Renewable Energy Investment

The GGEI uses IRENA renewable capacity data as a proxy for measuring the attractiveness of national markets for renewable energy investment. The 5-year trend in new installed renewable capacity (2013-2017) is used to identify countries that have attracted significant renewable investment. These data can be accessed here.

Cleantech Innovation

The GGEI considers two main indicators to measure the extent to which each national market provides a vital climate for cleantech innovation. The first is the number of companies located in each GGEI country listed on the Cleantech Group's annual Cleantech 100 list, accounting for the years 2017 and 2018. And the second is a measure of clean energy patents issued to each country for the years 2016 and 2017, as reported by the Clean Energy Patent Growth Index (CEPGI) published quarterly by Heslin Rothenberg Farley & Mesiti P.C..

Corporate Sustainability

There is an increasing focus on companies to improve the sustainability of their business and decarbonise their supply chains. The GGEI identifies the top 3 companies in each country in terms of market capitalisation, and then assesses the efforts made by these companies to improve the sustainability of their business. Certification schemes in this sector are relatively immature, however the GGEI utilises the two leading systems: The Carbon Disclosure Project (CDP), and Science Based Targets (SBT). The CDP works with over 6000 corporations to disclose the environmental impact of their business. The GGEI awards companies one point for submitting climate change data to the CDP and a further point if they appear on the CDP A-list. SBTs provide companies with a clearly defined pathway to future-proof growth by specifying how much and how quickly they need to reduce their greenhouse gas emissions. The GGEI awards companies one point if they have committed to having an SBT set and a further point if they have already had their SBT set. The GGEI therefore offers a maximum potential score of 4 points per company, resulting in a maximum national score of 12 points for Corporate Sustainability.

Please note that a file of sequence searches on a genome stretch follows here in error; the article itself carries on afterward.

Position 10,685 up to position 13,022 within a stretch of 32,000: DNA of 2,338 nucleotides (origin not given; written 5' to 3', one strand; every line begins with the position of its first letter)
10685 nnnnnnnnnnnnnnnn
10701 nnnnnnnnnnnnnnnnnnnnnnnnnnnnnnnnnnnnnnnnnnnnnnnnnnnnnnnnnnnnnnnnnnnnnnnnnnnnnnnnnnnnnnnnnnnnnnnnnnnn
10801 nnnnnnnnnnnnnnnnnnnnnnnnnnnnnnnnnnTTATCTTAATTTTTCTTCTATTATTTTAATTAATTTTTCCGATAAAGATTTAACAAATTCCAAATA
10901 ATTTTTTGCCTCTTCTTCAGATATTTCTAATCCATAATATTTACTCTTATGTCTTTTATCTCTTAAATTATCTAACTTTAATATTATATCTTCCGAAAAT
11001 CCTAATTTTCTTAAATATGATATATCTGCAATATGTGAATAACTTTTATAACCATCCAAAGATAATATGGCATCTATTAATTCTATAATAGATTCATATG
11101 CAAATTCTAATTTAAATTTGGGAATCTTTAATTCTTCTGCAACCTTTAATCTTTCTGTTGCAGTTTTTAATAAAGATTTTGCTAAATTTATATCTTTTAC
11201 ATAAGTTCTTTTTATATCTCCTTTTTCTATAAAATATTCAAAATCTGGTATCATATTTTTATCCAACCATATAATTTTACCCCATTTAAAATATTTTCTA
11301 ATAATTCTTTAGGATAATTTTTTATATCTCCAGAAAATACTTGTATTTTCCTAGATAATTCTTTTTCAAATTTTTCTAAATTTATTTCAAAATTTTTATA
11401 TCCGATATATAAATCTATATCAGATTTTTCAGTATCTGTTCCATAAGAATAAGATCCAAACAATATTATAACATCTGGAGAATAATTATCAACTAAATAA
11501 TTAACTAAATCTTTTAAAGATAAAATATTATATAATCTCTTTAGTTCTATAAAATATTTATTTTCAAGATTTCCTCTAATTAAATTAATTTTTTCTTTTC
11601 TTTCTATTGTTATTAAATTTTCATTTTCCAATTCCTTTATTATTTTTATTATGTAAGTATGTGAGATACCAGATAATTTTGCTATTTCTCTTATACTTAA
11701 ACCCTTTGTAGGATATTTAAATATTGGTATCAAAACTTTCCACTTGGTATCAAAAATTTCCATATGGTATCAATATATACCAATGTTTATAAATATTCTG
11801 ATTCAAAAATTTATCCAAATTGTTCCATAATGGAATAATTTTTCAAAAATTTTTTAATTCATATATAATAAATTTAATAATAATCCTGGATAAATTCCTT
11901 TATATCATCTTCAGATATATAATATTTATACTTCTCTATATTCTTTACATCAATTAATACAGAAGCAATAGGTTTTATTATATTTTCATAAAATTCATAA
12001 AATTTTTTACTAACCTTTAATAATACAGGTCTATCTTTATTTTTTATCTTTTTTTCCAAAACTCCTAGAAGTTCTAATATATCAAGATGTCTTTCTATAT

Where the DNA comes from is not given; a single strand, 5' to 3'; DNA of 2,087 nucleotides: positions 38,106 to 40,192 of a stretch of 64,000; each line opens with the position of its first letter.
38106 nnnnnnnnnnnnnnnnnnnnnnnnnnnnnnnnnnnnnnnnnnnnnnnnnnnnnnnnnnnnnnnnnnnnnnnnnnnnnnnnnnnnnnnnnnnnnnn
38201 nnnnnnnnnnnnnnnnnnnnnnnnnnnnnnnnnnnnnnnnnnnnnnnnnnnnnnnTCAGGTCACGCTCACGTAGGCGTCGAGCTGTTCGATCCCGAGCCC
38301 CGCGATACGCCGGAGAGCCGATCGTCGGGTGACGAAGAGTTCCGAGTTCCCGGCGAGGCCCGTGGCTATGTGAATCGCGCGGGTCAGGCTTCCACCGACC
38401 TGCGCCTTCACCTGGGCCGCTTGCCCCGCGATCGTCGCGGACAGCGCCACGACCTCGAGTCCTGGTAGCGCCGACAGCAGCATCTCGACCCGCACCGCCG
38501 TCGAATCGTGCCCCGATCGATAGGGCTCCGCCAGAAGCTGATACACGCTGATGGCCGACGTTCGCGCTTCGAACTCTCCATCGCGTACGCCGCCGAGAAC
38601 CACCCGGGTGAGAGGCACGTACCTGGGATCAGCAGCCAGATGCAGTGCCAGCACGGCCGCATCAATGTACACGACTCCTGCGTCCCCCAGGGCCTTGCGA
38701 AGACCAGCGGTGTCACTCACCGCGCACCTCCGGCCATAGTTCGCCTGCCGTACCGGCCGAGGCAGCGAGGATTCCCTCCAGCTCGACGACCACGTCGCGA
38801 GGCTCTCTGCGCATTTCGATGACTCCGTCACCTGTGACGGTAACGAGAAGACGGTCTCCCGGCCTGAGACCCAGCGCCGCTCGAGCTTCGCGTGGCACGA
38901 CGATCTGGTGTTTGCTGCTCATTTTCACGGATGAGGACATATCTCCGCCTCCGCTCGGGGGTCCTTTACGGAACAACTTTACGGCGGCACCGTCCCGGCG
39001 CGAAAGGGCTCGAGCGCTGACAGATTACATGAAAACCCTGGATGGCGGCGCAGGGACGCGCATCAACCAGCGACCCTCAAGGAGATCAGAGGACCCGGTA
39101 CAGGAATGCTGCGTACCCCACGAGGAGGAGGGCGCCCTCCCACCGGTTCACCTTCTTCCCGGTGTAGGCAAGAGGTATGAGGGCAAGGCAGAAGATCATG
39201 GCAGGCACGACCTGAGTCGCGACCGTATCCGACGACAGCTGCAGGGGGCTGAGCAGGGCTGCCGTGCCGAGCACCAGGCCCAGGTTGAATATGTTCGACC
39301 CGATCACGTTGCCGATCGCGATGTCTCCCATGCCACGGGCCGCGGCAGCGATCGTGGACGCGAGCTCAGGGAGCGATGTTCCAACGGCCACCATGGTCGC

Green Investment Promotion & Facilitation

It is vital that there is significant government-led support and promotion of green investment to kick-start supply chains and infrastructure development. The GGEI assesses national investment websites to ascertain the level to which green investment features and is promoted. Each agency is ranked according to five main factors: the extent to which green or cleantech issues are featured in their activities; communication of national initiatives related to cleantech and green industry; data and other knowledge resources geared toward green or cleantech investors; interactive content and a social media presence to support these topics; and direct links to people who can support investors as they consider the market for future business activity.

Dimension 4: Environment 

There are seven sub-categories defining this final dimension of the GGEI: agriculture, air quality, water resources, water & sanitation, biodiversity & habitat, fisheries and forests. In an effort to better coordinate the GGEI with other leading indicies in the space, we derived performance scores for these seven sub-categories directly from the Environmental Performance Index (EPI). The EPI is produced jointly by Yale University and Columbia University in collaboration with the World Economic Forum. The 2018 EPI was produced with generous support from the McCall MacBain Foundation and Mark T. DeAngelis.